Each quarter, the World Bank produces a report called ‘Remittance Prices Worldwide‘ which, as the title suggests, tracks the costs of sending money from one country to another. It covers 365 ‘country corridors1‘- a corridor represents the transfer of money between two countries, for example from the USA to the Philippines.
The remittance industry is big business. According to the latest figures on the World Bank website, $582 billion was transferred in 20152. But often, the cost is relatively high in proportion to the amount being sent. So one of the reasons the World Bank publishes this report is to bring greater transparency to the industry. To put this into perspective, the World Bank claims that reducing the cost of transferring money by 5% would be worth an additional $16 billion each year to the receive countries3.
The global average cost
According to the report, the global average cost for sending money stood at 7.4% in the final quarter of 2016, roughly the same as the third quarter last year and the equivalent quarter in 2015. The average has remained consistently below 8% since 2014 and has dropped dramatically from 2009 when it hit 9.67%.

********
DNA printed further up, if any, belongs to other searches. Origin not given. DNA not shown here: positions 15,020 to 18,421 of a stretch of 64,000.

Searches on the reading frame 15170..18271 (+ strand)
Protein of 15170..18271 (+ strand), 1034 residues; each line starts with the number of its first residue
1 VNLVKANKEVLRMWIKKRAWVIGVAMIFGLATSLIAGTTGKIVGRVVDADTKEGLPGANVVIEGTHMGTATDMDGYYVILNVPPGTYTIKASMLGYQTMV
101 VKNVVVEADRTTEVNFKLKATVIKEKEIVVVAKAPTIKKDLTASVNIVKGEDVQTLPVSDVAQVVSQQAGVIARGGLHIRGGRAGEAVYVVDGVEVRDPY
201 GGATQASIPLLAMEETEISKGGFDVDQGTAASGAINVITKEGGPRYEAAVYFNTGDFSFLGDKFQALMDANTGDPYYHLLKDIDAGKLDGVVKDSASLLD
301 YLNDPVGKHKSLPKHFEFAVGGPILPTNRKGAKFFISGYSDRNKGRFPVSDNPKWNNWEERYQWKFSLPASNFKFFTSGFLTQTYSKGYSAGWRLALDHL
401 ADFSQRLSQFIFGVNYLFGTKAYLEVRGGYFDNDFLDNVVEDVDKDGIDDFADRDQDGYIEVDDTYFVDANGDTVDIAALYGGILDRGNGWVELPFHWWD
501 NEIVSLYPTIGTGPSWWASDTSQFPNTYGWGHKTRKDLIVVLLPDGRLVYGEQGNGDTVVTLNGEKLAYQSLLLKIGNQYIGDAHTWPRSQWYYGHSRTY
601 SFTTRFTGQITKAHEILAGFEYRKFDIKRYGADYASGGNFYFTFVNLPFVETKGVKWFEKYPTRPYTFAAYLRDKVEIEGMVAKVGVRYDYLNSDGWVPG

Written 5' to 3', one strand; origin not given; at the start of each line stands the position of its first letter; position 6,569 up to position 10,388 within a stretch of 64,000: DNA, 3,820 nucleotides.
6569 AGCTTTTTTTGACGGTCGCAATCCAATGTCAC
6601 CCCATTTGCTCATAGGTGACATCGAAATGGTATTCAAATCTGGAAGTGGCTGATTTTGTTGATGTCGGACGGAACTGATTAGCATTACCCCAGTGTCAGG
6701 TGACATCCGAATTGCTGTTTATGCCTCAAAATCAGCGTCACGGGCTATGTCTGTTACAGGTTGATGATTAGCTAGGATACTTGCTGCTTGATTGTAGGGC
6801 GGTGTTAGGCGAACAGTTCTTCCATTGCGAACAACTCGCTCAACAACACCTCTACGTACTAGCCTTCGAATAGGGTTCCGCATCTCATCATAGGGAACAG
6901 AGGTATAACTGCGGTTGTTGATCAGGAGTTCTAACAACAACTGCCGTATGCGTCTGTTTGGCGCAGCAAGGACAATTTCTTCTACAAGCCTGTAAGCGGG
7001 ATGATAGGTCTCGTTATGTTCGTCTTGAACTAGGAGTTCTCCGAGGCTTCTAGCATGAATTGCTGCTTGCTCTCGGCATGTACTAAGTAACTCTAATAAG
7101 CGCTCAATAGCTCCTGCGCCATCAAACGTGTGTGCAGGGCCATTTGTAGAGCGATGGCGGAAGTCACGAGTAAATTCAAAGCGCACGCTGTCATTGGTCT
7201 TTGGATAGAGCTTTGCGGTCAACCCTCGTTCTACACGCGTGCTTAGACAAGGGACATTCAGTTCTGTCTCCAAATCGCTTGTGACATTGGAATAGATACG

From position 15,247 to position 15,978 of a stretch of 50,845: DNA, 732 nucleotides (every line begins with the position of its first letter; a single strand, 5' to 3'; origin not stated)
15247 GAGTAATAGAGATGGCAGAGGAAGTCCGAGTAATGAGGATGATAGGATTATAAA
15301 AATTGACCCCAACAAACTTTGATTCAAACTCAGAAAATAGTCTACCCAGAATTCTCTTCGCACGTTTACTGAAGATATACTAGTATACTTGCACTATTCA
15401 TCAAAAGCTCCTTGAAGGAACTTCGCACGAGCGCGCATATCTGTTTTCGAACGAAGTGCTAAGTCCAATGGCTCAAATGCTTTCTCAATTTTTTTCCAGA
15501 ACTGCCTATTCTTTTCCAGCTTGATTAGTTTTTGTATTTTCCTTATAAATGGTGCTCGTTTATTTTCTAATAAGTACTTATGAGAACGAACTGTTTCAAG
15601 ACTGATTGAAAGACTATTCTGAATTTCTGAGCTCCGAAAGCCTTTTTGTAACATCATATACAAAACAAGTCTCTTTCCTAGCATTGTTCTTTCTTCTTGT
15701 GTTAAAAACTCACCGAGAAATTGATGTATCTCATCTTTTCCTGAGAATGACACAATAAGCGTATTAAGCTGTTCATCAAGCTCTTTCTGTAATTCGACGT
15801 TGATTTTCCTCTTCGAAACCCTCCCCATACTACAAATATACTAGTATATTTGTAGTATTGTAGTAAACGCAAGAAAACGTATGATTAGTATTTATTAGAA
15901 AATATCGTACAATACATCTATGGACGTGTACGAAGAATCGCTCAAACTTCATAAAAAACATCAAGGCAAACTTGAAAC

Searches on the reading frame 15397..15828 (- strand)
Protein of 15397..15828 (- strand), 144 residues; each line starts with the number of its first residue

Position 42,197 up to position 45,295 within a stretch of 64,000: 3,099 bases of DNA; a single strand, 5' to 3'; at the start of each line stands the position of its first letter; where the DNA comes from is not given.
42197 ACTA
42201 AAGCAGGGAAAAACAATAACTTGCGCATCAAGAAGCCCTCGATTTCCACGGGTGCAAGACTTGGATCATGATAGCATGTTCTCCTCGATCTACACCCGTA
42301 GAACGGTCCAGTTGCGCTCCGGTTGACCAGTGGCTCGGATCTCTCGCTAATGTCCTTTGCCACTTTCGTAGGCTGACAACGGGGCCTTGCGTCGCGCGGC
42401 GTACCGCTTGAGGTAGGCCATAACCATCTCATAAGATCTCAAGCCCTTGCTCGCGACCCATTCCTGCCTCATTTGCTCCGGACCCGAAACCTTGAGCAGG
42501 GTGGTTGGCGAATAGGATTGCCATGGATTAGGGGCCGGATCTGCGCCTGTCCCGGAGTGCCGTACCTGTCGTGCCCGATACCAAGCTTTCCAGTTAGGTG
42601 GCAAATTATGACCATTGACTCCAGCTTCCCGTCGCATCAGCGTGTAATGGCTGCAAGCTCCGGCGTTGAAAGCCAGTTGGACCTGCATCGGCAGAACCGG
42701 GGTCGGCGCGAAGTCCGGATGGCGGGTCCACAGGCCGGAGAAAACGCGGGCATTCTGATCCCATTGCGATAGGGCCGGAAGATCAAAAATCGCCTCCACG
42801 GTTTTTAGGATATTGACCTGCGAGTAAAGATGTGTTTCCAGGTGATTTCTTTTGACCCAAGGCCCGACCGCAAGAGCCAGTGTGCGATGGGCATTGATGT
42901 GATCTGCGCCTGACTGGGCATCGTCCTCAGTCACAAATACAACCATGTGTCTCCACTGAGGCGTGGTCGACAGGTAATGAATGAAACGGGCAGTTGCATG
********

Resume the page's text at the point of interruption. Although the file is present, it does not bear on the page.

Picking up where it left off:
The report also says that 28% of country corridors charge between 0-5%, 11% more than 2009. Nearly half charge 5%-10%, up 13% since 2009, while those charging 10%- 15% has fallen from 29% in 2009 to 17% in 2016. These figures are important because they show a downward trend in the cost of transferring money.
Regional average cost
On the whole, the cost of remittances has remained stable in most regions. At an average of 5.31%, Southeast Asia was the cheapest region to send money to, whereas Sub-Saharan Africa was quite a bit more expensive at 9.48%. Eastern Europe and Central Asia has also stayed fairly constant at 6.3%. The one region which recorded an increase is the Middle East and North Africa, jumping to 7.63% in the fourth quarter of 2016 from just over 7% in the previous quarter.
Average cost by the service provider
The report tracks the average cost of transferring money via the main types of remittance services. Banks remained by far the most expensive at nearly 11%, while money transfer businesses and post offices were quite similar at 6.26% and 6.46% respectively. As you might have guessed, sending cash (6.9%) was cheaper than a bank account transfer (8%), but using a debit or credit card offered the best rate at 6.31%.
What these figures illustrate is that you have to shop around to make sure you’re paying the lowest fees. With a global average cost of just 2%, Xpress Money is among the most competitive money transfer businesses in the industry.
To transfer money today or to find out more, click here.